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The Information Commissioner’s Office (ICO) has today issued a warning to organisations to use alternatives to the blind carbon copy (BCC) email function when sending emails containing sensitive personal information, following a catalogue of business blunders.

The warning comes as the ICO publishes new guidance to help organisations understand the law and good practice around protecting personal information when sending bulk emails.

Mihaela Jembei, ICO Director of Regulatory Cyber, said:

“Failure to use BCC correctly in emails is one of the top data breaches reported to us every year – and these breaches can cause real harm, especially where sensitive personal information is involved.

“While BCC can be a useful function, it's not enough on its own to properly protect people's personal information. We’re asking organisations to assess the nature of the information and the potential security risks when deciding on the best method to communicate with staff or customers. If organisations are sending any sensitive personal information electronically, they should use alternatives to BCC, such as bulk email services, mail merge, or secure data transfer services.

“This new guidance is part of our commitment to help organisations get email security right. However, where we see negligent behaviour that puts people at risk of harm, we will not hesitate to use the full suite of enforcement tools available to us.”

The critical importance of using appropriate methods to send bulk communications is emphasised in recent ICO enforcement action. Earlier this month the ICO reprimanded two Northern Irish organisations for disclosing people’s information inappropriately via email. And in March the ICO issued a reprimand to NHS Highland for a “serious breach of trust” after a data breach involving those likely to be accessing HIV services.

According to ICO data, failure to use BCC correctly is consistently within the top 10 non-cyber breaches, with nearly a thousand reported since 2019. The education sector is the biggest offender for BCC breaches, with health in second, then local government, retail and the charity sector rounding out the top five.

Email best practices for organisations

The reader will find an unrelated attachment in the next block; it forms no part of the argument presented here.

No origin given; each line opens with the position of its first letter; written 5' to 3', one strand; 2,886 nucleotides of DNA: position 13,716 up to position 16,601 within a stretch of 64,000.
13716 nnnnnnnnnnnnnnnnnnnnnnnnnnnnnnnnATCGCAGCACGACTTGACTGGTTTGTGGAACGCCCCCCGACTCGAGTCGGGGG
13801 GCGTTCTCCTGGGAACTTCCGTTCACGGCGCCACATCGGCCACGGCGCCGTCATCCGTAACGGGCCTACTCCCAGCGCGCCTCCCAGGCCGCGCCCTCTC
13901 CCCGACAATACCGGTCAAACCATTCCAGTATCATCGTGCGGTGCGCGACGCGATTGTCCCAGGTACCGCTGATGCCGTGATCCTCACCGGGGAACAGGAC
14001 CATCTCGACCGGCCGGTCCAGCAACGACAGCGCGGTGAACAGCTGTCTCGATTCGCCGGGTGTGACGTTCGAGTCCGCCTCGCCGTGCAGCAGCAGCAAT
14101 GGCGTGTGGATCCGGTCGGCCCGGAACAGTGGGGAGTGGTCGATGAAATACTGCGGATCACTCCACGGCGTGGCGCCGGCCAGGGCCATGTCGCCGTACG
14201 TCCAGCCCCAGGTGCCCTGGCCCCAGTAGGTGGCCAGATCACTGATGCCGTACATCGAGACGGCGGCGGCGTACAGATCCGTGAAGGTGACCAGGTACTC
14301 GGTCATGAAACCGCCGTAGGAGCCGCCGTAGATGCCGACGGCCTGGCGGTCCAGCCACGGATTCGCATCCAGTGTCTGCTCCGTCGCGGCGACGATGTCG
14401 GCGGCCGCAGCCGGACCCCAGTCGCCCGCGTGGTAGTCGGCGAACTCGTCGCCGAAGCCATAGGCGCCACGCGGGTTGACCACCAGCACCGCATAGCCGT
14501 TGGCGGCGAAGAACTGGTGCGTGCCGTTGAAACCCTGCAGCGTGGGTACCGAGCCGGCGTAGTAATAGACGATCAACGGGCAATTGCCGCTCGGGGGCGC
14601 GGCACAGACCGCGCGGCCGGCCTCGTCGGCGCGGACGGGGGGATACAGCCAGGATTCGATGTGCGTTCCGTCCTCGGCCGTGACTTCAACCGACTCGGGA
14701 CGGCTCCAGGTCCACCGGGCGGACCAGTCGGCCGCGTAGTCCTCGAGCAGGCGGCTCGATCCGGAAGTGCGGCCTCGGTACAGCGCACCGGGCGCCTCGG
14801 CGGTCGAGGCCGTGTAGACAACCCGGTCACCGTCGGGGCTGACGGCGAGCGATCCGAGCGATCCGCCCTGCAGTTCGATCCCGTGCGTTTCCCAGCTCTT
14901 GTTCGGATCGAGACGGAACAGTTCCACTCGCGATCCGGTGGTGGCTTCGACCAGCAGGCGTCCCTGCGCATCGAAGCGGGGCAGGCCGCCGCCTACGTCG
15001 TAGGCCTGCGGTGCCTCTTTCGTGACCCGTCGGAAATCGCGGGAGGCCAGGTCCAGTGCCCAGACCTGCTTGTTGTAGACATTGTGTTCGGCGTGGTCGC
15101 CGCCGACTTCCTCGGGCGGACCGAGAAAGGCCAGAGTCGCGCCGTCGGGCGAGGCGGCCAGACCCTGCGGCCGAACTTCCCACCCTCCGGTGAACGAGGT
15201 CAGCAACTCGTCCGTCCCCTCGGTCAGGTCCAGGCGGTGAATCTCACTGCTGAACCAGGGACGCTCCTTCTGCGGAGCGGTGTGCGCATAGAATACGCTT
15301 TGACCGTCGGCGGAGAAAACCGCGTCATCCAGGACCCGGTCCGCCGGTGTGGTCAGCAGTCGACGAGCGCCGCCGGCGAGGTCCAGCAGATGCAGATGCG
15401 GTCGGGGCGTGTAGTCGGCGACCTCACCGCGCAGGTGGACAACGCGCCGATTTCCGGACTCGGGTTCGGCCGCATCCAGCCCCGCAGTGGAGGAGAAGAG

Under data protection law, organisations must have appropriate technical and organisational measures in place to ensure personal information is kept safe and not inappropriately disclosed to others.

Organisations that use and share large amounts of data, including sensitive personal information, should consider using other secure means to send communications, such as bulk email services, so information is not shared with people by mistake.

Organisations should also consider having appropriate policies in place and training for staff in relation to email communications.

For non-sensitive communications, organisations that choose to use BCC should do so carefully to ensure personal email addresses are not shared inappropriately with other customers, clients, or other organisations.

For further advice on email best practices, view our full email and security guidance.

Notes to editors
  1. The Information Commissioner’s Office (ICO) is the UK’s independent regulator for data protection and information rights law, upholding information rights in the public interest, promoting openness by public bodies and data privacy for individuals.
  2. The ICO has specific responsibilitiesset out in the Data Protection Act 2018 (DPA2018), the United Kingdom General Data Protection Regulation (UK GDPR), the Freedom of Information Act 2000 (FOIA), Environmental Information Regulations 2004 (EIR), Privacy and Electronic Communications Regulations 2003 (PECR) and a further five acts and regulations. 
  3. The ICO can take action to address and change the behaviour of organisations and individuals that collect, use and keep personal information. This includes criminal prosecution, non-criminal enforcement and audit. 
  4. To report a concern to the ICO telephone our helpline 0303 123 1113 or go to